Throughout Brooklyn-born John Turturro’s three decades in movies, his distinctive presence has been stamped onto such diverse classics as Do the Right Thing, Quiz Show and O Brother, Where Art Thou?—performances distinguished by his emotional range, physical charisma and capacity for a challenge.

And while he has maintained regular employment before the cameras of moviemakers from Martin Scorsese to Noah Baumbach, Turturro’s career behind the scenes is no less impressive. He made his own directing debut with 1992’s Mac, for which he received the Caméra d’Or for best first feature at the Cannes Film Festival. Turturro followed that up with the films Illuminata, Romance & Cigarettes, and the documentary Passione, and recently completed a short as part of the anthology film Rio, I Love You. In his recent directorial effort, Fading Gigolo (2014), he starred opposite longtime friend and collaborator, Woody Allen, the hapless pimp to Turturro’s newly minted sex worker.

Here are 30 of Turturo’s top moviemaking tips.

1. Prepare. The more you prepare, the freer you can be.

2. Always return to the initial impression or urge you had when imagining the piece.

3. Create and share your book of visual references with all departments, including the actors.

4. Spend time with the actors before shooting, so you can get to know them as people.

5. Read, reread and then memorize Robert Bresson’s Notes on the Cinematographer.

6. Don’t get stuck behind the monitor. There are real people in front of the camera.

7. Listen to other people, especially if they understand what you’re going after. If they don’t, nod your head and move on.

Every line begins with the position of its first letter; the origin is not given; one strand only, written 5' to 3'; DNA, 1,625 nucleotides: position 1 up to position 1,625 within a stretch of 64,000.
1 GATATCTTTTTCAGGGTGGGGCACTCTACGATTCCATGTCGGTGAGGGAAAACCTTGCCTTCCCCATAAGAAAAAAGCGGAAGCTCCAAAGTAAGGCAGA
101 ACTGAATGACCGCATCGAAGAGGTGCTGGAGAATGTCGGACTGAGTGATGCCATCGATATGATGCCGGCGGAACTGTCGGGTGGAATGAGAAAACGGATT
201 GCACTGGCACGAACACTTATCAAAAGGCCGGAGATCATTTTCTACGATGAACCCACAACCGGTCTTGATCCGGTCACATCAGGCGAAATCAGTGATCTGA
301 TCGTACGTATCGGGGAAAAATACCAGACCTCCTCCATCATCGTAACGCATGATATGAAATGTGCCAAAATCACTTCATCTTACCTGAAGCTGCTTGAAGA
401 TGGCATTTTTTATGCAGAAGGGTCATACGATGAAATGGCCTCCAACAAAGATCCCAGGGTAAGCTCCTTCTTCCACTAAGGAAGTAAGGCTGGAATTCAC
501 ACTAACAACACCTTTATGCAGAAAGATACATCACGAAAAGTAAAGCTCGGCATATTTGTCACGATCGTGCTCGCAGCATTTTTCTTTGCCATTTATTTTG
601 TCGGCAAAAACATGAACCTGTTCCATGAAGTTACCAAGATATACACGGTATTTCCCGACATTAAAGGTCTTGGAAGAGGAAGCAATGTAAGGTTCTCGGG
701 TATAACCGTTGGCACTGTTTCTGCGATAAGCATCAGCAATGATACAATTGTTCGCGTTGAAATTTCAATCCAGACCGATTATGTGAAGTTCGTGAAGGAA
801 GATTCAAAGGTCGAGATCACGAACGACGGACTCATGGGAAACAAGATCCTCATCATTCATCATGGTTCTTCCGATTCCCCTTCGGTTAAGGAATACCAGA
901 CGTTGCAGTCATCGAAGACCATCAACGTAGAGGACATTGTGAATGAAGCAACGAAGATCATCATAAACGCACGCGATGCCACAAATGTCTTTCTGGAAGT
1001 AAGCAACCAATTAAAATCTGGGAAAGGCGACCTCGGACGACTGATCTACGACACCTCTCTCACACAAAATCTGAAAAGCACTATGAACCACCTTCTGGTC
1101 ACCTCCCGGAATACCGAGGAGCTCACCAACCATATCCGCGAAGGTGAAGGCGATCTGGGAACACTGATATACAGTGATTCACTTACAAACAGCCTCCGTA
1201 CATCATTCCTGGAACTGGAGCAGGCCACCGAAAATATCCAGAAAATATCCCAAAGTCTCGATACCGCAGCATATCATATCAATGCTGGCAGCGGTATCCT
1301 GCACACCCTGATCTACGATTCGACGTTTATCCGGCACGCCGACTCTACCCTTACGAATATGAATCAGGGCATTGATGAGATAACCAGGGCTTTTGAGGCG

8. Recognize your limitations and try to turn them into a creative advantage.

9. When you can say it in fewer words, do so.

10. On set, play music that inspires you. Play it in scenes where there’s no dialogue. It’s good for the crew and cast, and incredibly helpful in creating the spirit you’re after.

11. Continuity can be a killer of inspiration—but lack of continuity can also kill you.

12. If an actor has an incredibly hard emotional scene, be attentive to their needs and save the emotions for the close-up.

13. Prefer what inspiration whispers in your ear to what you have redone 10 times in your head.

14. Make the audience see what you want them to see through the eye of the camera.

15. Do something crazy once a week. It helps create a fun and energetic environment and keeps everyone on their toes.

16. Storyboards are great, but be prepared to throw them away.

17. Be careful not to fall in love with beautiful shots that don’t reveal anything.

18. If you don’t have a lot of money, beware of establishing shots. Most of them are not necessary.

19. A bad wig can kill a film, unless it’s on purpose.

20. Dig deep. Descend into the core of the eddy. Don’t be afraid to be simple.

21. Watch dailies with your crew at least once a week, so everyone can see their mistakes and learn what is working.

22. Stay loose, even in the worst moments.

23. Be realistic in creating your schedule. Don’t lie to yourself.

24. Don’t be afraid to express what’s inside of yourself, even if it’s embarrassing.

25. Hire the best people possible.

26. Your job is to get everyone on the same page. A good film is created by many different people all working together for the same goal.

27. Screen your film for an audience, if only to see how you feel with people watching it.

28. Treat people the way you’d like to be treated.

29. Remember: You’re not saving human lives. You’re telling a story.

30. The ear is superior to the eye. It creates without seeing. MM

This article first appeared in MovieMaker‘s Spring 2014 issue. Subscribe to MovieMaker here.


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